The Fragility of Perception: Jessi Jezewska Stevens Interviewed by Kristina Tate

On visual art as a tool to write about narrative, creating different kinds of time, and juggling complicated realities.


Jessi Jezewska Stevens and I met in the halls of Columbia University’s MFA writing program. It was a moment of monumental life shift, one that can be confusing and terrifying but full of growth. It was a moment not unlike what Percy is confronting in Stevens’s debut novel, The Exhibition of Persephone Q (FSG), when she discovers she’s about to have a baby and that she’s the unwitting subject of a popular photography exhibit created by her ex-fiancé of a decade ago. Times like these force one to question everything. Who am I? Who was I? And who do I want to be? Between asides on art and the murky world of the Internet, we follow a cast of eclectic and wildly entertaining characters including a self-help author, a psychic, and a neighbor who disappears. The Exhibition of Persephone Q is comprised of the things our own stories are—the lives of so many others. And Percy—like all of us—navigates her own psyche as a balancing act, juggling her surroundings, her relationships and lovers, and the life growing inside of her. 

—Kristina Tate

Kristina Tate The Exhibition of Persephone Q is set in post-9/11 New York. In the details throughout, we’re hit with images that seem to echo harrowing loss, in both big and small ways—from the neighbor who goes missing, to a woman who spills coffee down her blouse. Through Percy, readers feel the confusion and grief that must have enshrouded the city. I remember moving to New York from Arizona for my MFA and experiencing 9/11 in this new way. In Arizona we felt it, of course, but at a remove. You were born in Lake Placid and you grew up in Indianapolis. How did you decide on post-9/11 New York? 

Jessi Jezewska Stevens I never set out to write a historical novel, though I was always interested in writing about conflicting realities and identities. I started the first draft in 2016, when the election foregrounded how violent the collision of different narratives of the truth can be, and how far apart our versions of reality really are. I was stuck on this idea of identity as both a narrative and a constant negotiation.

A lot of problem-solving in those early drafts came down to selecting the situations and settings that I thought best framed these themes. The exhibition at the center of the book quite literally substantiates concerns over identity: no one else believes Percy when she claims she’s the woman in the pictures, and this leads to a kind of tug-of-war over the very basic question of, Who am I? Likewise, I chose the setting not because I wanted to recreate a historical event, but because I felt the backdrop threw a contemporary mood into relief. It struck me that 2001 and 2016 bookend a particular cycle of questioning national identity and character.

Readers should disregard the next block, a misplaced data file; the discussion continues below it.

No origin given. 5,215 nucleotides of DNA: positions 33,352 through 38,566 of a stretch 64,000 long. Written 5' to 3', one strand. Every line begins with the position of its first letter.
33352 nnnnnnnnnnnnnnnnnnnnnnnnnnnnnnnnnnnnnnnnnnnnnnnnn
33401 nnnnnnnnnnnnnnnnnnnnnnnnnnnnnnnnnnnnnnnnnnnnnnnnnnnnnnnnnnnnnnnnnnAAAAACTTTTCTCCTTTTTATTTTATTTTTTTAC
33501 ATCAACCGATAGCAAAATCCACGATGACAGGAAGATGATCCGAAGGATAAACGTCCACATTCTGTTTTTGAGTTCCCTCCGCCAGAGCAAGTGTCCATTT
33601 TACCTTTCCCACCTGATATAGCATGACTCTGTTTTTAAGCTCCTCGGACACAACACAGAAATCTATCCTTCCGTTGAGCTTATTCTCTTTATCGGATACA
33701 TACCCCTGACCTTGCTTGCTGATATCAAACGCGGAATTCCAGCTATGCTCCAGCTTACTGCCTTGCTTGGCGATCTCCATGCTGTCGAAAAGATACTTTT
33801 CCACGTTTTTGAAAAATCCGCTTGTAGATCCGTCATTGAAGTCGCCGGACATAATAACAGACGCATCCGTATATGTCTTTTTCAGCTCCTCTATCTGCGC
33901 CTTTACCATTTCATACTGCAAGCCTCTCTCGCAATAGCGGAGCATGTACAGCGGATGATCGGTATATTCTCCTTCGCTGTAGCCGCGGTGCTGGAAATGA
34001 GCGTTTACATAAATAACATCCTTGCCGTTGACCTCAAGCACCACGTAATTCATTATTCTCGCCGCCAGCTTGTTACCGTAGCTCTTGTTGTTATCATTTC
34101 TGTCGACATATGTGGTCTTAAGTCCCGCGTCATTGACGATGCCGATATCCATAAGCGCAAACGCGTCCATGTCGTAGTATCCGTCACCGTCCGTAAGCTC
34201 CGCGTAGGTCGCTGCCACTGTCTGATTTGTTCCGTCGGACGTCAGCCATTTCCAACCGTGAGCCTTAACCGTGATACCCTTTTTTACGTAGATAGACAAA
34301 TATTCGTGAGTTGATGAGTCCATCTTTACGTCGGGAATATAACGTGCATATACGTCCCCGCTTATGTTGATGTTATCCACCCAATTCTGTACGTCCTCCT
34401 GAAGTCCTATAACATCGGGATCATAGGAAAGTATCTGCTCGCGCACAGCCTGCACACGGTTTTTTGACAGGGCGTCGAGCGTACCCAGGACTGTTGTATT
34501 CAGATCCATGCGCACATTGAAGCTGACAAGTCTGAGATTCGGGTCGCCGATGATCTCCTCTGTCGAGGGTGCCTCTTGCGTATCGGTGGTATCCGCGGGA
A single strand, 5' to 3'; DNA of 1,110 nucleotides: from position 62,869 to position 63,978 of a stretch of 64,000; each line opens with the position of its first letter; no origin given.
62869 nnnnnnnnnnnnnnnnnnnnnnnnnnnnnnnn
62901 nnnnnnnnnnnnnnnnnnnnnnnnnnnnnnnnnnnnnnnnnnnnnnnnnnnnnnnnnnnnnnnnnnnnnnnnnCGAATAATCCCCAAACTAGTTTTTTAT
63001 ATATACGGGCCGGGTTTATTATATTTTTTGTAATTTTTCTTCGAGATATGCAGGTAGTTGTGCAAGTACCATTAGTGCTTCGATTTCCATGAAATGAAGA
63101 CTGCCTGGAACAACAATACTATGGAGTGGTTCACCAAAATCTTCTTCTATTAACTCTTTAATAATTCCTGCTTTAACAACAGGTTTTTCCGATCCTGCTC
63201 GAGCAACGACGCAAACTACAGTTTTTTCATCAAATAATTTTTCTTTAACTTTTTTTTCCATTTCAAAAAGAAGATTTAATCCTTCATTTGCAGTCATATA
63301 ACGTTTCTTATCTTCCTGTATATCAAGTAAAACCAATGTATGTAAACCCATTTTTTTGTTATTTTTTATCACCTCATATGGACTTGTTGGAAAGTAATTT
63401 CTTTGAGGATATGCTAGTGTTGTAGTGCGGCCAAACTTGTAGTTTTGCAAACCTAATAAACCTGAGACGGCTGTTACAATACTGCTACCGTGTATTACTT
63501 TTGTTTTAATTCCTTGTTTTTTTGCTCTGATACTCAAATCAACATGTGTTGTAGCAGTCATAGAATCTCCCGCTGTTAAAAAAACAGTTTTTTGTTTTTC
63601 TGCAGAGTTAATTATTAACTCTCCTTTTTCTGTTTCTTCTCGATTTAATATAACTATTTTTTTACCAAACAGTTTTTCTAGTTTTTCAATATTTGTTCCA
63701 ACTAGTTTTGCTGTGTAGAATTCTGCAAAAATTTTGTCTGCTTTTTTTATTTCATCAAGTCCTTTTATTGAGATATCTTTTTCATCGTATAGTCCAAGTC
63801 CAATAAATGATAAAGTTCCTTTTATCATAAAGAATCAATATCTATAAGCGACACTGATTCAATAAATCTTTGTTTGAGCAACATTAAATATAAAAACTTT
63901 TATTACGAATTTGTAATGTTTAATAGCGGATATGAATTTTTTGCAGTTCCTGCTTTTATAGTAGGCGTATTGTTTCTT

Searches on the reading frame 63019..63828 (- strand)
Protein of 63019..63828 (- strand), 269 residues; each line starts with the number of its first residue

KTIf Percy were to be presented with the same situation of appearing in an art exhibition today, she’d run into similar challenges, but she’d be flooded with so much information on the Internet, it would be hard to find the true facts. 

JJS It would be impossible for this to be a private story if we set it today. Percy wouldn’t be up against major obstacles in getting her version of the story out. Rather, the scandal would take care of itself, traveling the channels that one would expect it to on the web. We do see precursors to that kind of online culture in the book. But instead of Percy being humiliated online for appearing in these photographs, that kind of sparring is happening in chat rooms dedicated to things like whether or not to wax. Percy’s version of the Internet still feels like it has private spaces. 

KT What part of this book is satire? 

JJS I like the way you phrased the question because I think that’s a tricky word. When you assign “satire” to a novel it can be sort of totalizing, like everything is in irony. The elements of satire in the book include the way it is presented as a historical novel but at the same time it’s very much written for the contemporary reader. We can see around the characters, who are trapped in their historical moment and miss things about, say, the Internet, that the contemporary reader is going to pick up. For example, Percy and Misha are kind of doubting whether or not Misha’s startup in instant advertising is really going to take off, and of course the joke for us is that it’s going to become one of the most profitable and transformative developments in digital media.